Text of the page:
James Coventry was a member of the Fordingbridge gentry, living at Burgate House on the edge of the New Forest (Hampshire, southern England). He was a gifted amateur photographer, active in the 1890s and early 1900s.
by Anthony Light
and Gerald Ponting
ISBN 0 9512310 9 X
A4, 96 pages,
On special offer at £7.95
Over 270 of James Coventry’s original quarter plate glass negatives are preserved in the Hampshire Records Office and several of his photo albums are in private hands. The pictures are evocative of a time of horse-drawn carriages and sailing ships, and feature not only the gentry and great houses, but also the life of the rural cottagers. While James’s photographic expeditions inevitably centred around his home district, they also ranged west to Weymouth, Dorset; east to Shoreham, Sussex; north to Salisbury and Stonehenge; and south to the Isle of Wight.
Our book, James Coventry - Gentleman Photographer features 170 of his superb photographs. It also outlines some of his family history and sets his photography in the context of the period. Intriguingly, James had, as a young man, been a member of the Pontifical Zouaves - the web proved an effective research tool for learning about this obscure organisation.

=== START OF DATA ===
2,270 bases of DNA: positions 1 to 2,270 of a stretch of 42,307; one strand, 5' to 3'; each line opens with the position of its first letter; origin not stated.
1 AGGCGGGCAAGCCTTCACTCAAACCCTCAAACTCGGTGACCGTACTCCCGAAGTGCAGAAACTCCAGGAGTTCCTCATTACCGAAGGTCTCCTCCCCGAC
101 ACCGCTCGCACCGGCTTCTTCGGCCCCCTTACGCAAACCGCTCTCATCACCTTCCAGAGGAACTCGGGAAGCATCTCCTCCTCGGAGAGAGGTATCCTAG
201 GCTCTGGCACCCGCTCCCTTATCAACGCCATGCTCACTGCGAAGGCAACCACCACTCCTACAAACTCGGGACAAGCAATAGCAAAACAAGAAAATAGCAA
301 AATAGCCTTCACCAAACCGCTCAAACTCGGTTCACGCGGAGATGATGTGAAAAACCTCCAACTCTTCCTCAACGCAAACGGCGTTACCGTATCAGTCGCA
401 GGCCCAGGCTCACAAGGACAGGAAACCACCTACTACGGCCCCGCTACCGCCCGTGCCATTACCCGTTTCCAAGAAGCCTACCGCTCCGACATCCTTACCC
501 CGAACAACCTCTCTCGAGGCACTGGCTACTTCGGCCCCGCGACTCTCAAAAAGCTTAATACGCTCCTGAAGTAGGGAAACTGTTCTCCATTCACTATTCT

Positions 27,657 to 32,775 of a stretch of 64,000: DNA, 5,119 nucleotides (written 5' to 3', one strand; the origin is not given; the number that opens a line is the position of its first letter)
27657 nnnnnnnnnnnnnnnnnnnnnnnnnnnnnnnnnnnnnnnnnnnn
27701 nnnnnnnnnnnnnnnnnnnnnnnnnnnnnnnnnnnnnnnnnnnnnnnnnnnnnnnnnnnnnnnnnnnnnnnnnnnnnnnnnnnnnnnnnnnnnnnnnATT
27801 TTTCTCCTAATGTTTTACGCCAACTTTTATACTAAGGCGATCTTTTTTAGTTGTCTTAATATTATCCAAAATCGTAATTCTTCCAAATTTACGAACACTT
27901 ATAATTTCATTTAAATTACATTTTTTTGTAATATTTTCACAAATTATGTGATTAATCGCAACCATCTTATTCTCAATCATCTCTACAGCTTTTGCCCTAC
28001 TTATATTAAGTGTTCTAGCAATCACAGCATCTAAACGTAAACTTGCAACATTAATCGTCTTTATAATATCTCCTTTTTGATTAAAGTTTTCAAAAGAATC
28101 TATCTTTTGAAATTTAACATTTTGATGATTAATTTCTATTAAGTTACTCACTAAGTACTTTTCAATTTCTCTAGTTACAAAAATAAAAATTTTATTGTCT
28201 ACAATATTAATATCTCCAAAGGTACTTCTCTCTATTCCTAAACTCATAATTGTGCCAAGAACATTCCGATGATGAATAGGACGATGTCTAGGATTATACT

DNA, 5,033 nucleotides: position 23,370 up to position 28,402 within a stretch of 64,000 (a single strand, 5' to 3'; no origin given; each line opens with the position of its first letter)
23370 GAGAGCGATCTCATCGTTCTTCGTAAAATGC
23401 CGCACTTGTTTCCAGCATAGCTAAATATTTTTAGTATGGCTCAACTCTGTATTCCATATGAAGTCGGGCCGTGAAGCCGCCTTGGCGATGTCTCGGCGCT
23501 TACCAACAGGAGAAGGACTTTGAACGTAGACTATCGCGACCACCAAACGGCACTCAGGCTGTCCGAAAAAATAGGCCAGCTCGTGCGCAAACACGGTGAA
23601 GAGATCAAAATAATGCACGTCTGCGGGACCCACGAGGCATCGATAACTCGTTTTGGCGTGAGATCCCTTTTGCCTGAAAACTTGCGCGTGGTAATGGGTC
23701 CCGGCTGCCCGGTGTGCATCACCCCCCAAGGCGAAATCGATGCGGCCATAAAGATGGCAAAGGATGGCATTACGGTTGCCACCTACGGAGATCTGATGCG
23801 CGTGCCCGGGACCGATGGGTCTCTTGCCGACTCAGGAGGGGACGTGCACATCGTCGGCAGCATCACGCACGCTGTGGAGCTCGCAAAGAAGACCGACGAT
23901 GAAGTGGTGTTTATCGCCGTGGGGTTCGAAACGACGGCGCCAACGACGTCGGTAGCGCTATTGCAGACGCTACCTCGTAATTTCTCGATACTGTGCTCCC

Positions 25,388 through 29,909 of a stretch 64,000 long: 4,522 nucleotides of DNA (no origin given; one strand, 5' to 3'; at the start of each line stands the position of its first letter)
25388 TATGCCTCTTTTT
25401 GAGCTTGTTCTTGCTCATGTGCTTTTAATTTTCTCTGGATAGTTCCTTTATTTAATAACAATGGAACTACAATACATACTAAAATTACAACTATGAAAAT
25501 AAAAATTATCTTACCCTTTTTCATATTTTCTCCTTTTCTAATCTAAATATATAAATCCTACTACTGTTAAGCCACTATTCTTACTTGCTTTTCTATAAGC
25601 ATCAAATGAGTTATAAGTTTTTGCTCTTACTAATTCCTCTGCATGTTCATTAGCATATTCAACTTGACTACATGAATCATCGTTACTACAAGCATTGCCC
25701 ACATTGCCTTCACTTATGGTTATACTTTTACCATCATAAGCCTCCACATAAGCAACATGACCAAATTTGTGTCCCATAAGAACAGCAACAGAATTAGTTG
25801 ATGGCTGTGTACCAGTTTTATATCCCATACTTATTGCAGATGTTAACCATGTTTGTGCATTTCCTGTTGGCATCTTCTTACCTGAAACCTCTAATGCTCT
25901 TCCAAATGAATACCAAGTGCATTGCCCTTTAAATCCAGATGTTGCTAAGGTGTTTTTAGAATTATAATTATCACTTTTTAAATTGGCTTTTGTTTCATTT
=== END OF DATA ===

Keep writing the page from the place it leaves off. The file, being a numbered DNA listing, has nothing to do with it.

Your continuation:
The camera which James used was a quarter-plate Lancaster Instantograph, a construction of mahogany, brass and leather. Rob Niederman of Minnesota, U.S.A. has a photograph of such a camera, from his own collection, displayed on his web-site.
A small exhibition of James’s work is available for display in suitable museums etc.
I have also prepared a slide presentation with the same title - very popular with historical and photographic societies. This differs from the book in that, by using my twin-screen technique, each of James’ original photographs is accompanied by my colour slide of the view as it appears today.